A battery the size of a shipping container, made from 24 recycled electric vehicle batteries has been delivered and installed at Mildenhall Hub ahead of its opening.
The hub, which brings a new school, leisure facilities including new pools, a health centre, advice centre, library and office space for public sector partners, will start to open to the community in a rolling programme from 24 May, subject to the final testing of the building and the Government’s Roadmap to Recovery progressing as hoped.
The purpose-built battery, delivered earlier this month, will store renewable energy generated by solar panels and energy generated by a Combined and Heat Power unit, both of which are among the hub’s environmental features.
Connected Energy, the firm behind the storage battery called an E-STOR, built it using 24 second-life Renault Kangoo electric vehicle (EV) batteries. Electric vehicle batteries last for seven to 10 years in a car before they need to be replaced. Working with the battery manufacturer, in this case Renault, the firm tests the batteries before considering them for a second-life application. Connected Energy monitors the efficiency of each battery and individual ones can be replaced as and when required.
The hub already has:
- 472 solar panels which generate electricity during daylight hours
- An electricity generator, called a combined heat and power unit, which will use the heat generated as a by-product for the building’s hot water supply and it will contribute to the overall heating of the building.
- A ground source heat pump which uses ground water temperature to generate heat that will provide hot water for the swimming pools and warm the air in the pool halls, making significant greenhouse gases and money savings.
Although West Suffolk Council has already switched energy provider to Ecotricity, meaning Mildenhall Hub will benefit from using 100 per cent renewable electricity, the giant battery allows it to switch to onsite generated renewable energy at peak times, saving costs in the process.
Collectively the greenhouse gas emissions savings from the technologies being installed will amount to 200 tonnes in 2021 and 2,300 tonnes over the 20-year lifetime for the plant – the equivalent of taking 820 cars off of the road.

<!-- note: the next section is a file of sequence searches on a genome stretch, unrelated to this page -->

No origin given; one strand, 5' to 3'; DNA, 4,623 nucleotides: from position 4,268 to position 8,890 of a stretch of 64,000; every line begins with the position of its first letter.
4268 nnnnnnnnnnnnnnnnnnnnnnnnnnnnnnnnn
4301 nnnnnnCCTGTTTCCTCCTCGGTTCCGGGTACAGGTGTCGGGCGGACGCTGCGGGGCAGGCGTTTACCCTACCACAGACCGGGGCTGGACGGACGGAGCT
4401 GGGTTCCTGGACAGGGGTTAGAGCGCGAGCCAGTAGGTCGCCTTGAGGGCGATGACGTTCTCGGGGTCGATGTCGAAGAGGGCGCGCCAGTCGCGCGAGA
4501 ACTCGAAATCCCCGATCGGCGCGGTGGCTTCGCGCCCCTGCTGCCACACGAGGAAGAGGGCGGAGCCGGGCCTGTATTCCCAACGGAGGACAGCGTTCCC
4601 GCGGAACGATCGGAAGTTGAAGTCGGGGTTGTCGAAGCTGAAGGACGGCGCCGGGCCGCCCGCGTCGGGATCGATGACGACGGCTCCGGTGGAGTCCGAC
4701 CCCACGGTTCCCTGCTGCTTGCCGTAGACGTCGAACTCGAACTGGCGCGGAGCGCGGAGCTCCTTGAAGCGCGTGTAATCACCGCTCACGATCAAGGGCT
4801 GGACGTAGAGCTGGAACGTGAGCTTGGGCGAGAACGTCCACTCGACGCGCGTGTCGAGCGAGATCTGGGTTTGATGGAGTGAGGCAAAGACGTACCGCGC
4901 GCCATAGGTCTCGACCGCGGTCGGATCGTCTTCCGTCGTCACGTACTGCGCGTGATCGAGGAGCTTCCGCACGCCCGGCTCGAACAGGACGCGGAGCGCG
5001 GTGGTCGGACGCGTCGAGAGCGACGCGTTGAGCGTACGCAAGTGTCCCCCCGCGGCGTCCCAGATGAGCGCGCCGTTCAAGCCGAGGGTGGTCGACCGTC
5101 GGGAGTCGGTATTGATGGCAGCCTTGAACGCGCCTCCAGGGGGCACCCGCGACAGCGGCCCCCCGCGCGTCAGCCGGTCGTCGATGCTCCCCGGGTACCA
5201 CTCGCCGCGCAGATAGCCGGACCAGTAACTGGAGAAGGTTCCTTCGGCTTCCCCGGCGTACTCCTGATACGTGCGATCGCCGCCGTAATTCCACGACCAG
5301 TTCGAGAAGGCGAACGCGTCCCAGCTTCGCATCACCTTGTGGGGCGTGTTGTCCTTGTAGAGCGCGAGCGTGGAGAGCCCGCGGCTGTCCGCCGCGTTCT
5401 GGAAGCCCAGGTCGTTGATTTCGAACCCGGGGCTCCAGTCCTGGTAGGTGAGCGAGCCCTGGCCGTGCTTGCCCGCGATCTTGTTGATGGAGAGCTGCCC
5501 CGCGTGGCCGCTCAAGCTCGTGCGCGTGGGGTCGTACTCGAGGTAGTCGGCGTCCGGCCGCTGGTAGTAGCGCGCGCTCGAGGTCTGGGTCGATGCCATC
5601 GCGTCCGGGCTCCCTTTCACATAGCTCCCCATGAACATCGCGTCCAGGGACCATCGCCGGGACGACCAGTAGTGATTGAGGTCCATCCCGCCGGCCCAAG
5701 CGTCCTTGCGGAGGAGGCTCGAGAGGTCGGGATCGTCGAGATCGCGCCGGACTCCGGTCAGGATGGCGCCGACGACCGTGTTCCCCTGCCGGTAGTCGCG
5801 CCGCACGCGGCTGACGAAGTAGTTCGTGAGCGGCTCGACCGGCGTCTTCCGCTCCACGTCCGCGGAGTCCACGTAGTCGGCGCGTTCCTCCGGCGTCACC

Cllr Jo Rayner, Cabinet Member for Community Hubs at West Suffolk Council, said: “The hub is the future – better education and leisure facilities, better access and better partnership work between services for the benefit of residents. It’s replacing old, outdated buildings with modern more energy efficient facilities shaped to residents’ needs both now and for many decades to come. That future needs to continue to address greenhouse gas emissions, climate change and our impact on the environment which is a key part of our work at West Suffolk Council. These low carbon technologies will further reduce the environmental impact of the Hub as well as saving the Hub partners money on their running costs, making services more resilient to some of the financial challenges that we may all face over the years ahead.”
Matthew Lumsden, Connected Energy Chief Executive Officer, said: “We maximise the value of natural resources already embedded in the batteries before they are later recycled. Our approach to optimising the value of existing batteries, thereby reducing the environmental impact is what makes us different to other energy storage providers.”
Connected Energy Project Manager, Nigel Dent, said: “We already have systems optimising the relationship between EV charging loads and PV generation. The Mildenhall Hub system is particularly exciting because of the wider mix of technologies including CHP and ground source heat. By optimising the fit between generation and load we should be able to further decarbonise the ground source heat for example.”
For more on Connected Energy visit www.c-e-int.com